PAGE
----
Single family residential (SFR) starts rose 10% over one year earlier in the six-month phase ending September 2018. Multi-family construction starts also increased, rising 7% from a year earlier. This rate of rise is down from earlier in 2018 for both types of construction.

Multi-family construction was down in 2016 but rebounded slightly in 2017, ending the year 6% above 2016. Demand for multi-family rentals has generally been higher during this residential construction recovery compared to new SFRs. However, buyer-occupant demand for SFRs is gradually increasing as jobs are recovered.

SFR construction starts picked up speed in 2017, turning in a 17% increase over 2016. Expect SFR construction to continue to rise at a similar pace through much of 2018. But compared to the 150,000 SFR starts achieved in 2005 at the height of the boom, even 2017’s positive performance – resulting in 58,000 SFR starts – is a fraction of what is needed to meet demand.

Multi-family construction reports showed a slight 6% increase in 2017. However, rental vacancies remain low in 2018, meaning multi-family construction will need to rise considerably, and soon. Like SFR construction, multi-family starts are at a fraction of what is needed to keep up with rising demand from California’s growing population. 

Updated October 31, 2018. Original copy posted November 2012.

Chart 1

This chart illustrates the number of California residential construction starts during semi-annual phases ending in June and December.


Chart update 10/31/18

 Six-month period ending Sep 2018 Mar 2018 Sep 2017
SFR Starts 34,200 30,500 31,200
Multi-family Starts 26,700 27,800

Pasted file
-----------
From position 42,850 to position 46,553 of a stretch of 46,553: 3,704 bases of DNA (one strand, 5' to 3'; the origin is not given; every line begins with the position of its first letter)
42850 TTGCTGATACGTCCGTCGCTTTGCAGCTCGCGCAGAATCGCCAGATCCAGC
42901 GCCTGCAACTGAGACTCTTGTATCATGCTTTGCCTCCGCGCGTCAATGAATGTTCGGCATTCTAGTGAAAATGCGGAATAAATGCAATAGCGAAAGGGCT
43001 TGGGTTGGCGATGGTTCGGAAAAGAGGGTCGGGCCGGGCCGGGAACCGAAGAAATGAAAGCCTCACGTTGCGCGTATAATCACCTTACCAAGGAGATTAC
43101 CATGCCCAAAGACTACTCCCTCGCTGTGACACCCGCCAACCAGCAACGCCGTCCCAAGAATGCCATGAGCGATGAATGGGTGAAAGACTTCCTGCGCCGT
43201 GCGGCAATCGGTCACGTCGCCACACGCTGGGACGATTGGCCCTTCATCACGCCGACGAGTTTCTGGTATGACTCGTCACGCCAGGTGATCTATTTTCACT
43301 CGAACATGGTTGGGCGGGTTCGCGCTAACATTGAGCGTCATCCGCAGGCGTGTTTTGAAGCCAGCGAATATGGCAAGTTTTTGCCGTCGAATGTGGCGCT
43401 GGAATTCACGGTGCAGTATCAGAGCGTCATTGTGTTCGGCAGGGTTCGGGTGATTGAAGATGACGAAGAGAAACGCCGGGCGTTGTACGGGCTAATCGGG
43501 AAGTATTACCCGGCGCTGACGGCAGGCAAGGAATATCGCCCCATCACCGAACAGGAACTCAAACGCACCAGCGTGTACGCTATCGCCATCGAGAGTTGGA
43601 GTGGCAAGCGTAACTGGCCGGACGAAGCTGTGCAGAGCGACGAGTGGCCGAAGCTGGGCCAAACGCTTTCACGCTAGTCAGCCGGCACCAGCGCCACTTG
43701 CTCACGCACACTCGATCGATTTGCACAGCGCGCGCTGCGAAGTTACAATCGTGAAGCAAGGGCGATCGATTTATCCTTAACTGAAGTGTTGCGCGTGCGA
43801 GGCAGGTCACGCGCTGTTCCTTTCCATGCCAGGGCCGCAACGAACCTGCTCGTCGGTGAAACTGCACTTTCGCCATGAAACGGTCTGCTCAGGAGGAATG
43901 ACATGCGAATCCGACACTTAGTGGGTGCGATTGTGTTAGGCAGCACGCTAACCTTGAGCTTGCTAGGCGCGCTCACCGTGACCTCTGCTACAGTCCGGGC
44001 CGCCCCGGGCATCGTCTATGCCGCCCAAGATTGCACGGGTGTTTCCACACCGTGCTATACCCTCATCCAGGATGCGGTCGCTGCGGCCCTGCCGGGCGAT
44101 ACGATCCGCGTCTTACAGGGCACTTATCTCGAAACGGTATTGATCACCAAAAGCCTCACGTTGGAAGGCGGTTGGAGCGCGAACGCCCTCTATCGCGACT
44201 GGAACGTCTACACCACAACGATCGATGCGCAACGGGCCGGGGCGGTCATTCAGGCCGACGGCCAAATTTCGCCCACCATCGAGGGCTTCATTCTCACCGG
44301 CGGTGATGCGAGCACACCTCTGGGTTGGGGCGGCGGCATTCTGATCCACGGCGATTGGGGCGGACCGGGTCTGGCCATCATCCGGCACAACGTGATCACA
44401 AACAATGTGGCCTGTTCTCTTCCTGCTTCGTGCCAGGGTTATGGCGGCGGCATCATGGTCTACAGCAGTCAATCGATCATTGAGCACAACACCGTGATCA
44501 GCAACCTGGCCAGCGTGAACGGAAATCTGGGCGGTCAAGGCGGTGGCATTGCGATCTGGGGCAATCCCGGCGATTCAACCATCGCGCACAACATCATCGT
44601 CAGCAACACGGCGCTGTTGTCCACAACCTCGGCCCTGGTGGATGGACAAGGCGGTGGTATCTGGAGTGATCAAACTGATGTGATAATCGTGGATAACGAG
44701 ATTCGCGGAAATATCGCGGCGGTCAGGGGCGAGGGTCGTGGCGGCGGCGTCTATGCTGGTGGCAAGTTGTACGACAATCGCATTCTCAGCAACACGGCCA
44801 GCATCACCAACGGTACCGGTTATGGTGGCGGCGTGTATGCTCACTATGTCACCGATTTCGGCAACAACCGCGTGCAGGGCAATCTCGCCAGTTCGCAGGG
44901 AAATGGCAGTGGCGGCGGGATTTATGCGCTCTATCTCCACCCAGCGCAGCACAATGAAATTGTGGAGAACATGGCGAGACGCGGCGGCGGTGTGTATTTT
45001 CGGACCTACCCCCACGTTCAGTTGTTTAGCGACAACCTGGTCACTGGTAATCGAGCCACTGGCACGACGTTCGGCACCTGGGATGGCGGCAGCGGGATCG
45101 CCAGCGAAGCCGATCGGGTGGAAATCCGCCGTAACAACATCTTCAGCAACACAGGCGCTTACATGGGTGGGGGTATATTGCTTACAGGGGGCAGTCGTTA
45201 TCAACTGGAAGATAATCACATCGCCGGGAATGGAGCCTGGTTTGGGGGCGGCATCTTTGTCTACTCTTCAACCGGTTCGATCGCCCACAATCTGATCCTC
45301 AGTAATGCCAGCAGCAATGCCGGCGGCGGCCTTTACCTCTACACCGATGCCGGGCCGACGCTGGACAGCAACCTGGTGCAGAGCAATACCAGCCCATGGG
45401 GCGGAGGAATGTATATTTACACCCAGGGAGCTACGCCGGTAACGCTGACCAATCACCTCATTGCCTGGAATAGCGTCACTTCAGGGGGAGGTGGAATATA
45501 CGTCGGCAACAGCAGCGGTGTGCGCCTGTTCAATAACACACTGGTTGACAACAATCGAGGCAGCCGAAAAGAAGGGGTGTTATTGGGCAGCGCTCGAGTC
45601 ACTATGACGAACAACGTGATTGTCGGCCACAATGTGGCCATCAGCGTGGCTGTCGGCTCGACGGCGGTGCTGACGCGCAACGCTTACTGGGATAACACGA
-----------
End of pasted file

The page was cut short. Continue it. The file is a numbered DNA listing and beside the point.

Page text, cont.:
Chart 2


Chart update 01/31/18

  2017 2016 2015 2005 peak
SFR Starts
Multi-family Starts

*Forecasts are made by first tuesday and are based on current new home sale trends, actual construction starts and current government policies.

Detached single family residential construction trends in California:

  • 34,200 SFR starts took place in the six-month period ending September 2018. This is up 10% from the same period one year earlier, amounting to an increase of 3,000 starts.
  • 58,000 SFR starts took place in 2017. This is up 17%, or 8,600 starts, from 2016.
  • A similar pace of increase is expected to occur in 2018.
  • For perspective, this cycle’s peak year in SFR starts was 2005 with 155,000 starts. The lowest year was 2009 with 25,000 starts.
  • Final reports issued for new subdivisions by the California Bureau of Real Estate (CalBRE) have remained constant for several years, roughly level during the past 12 months.

Detached SFR forecast:

  • first tuesday‘s forecast for total SFR starts in 2018 is approximately 66,700. This is 15% higher than 2017.
  • SFR starts will begin to rise more significantly in 2019, once builders have adjusted to the new paradigm of rising interest rates.
  • Subdivision final reports will continue strong as developers continue to sense a return of home buyers is on the horizon.
  • The next peak in SFR starts will likely occur during the boomlet period of 2020-2021.

Multi-family housing construction trends:

  • 26,700 multi-family housing starts took place in the six-month period ending September 2018. This is an increase of 2,900 starts, up 7% from the same period one year earlier.
  • 53,800 multi-family housing starts took place in 2017. This was up 6% from 2016 and roughly level with 2015.
  • For perspective, this cycle’s peak year in multi-family housing starts was 2004 with 61,500 starts. The lowest year was 2009 with 11,000 multi-family housing starts.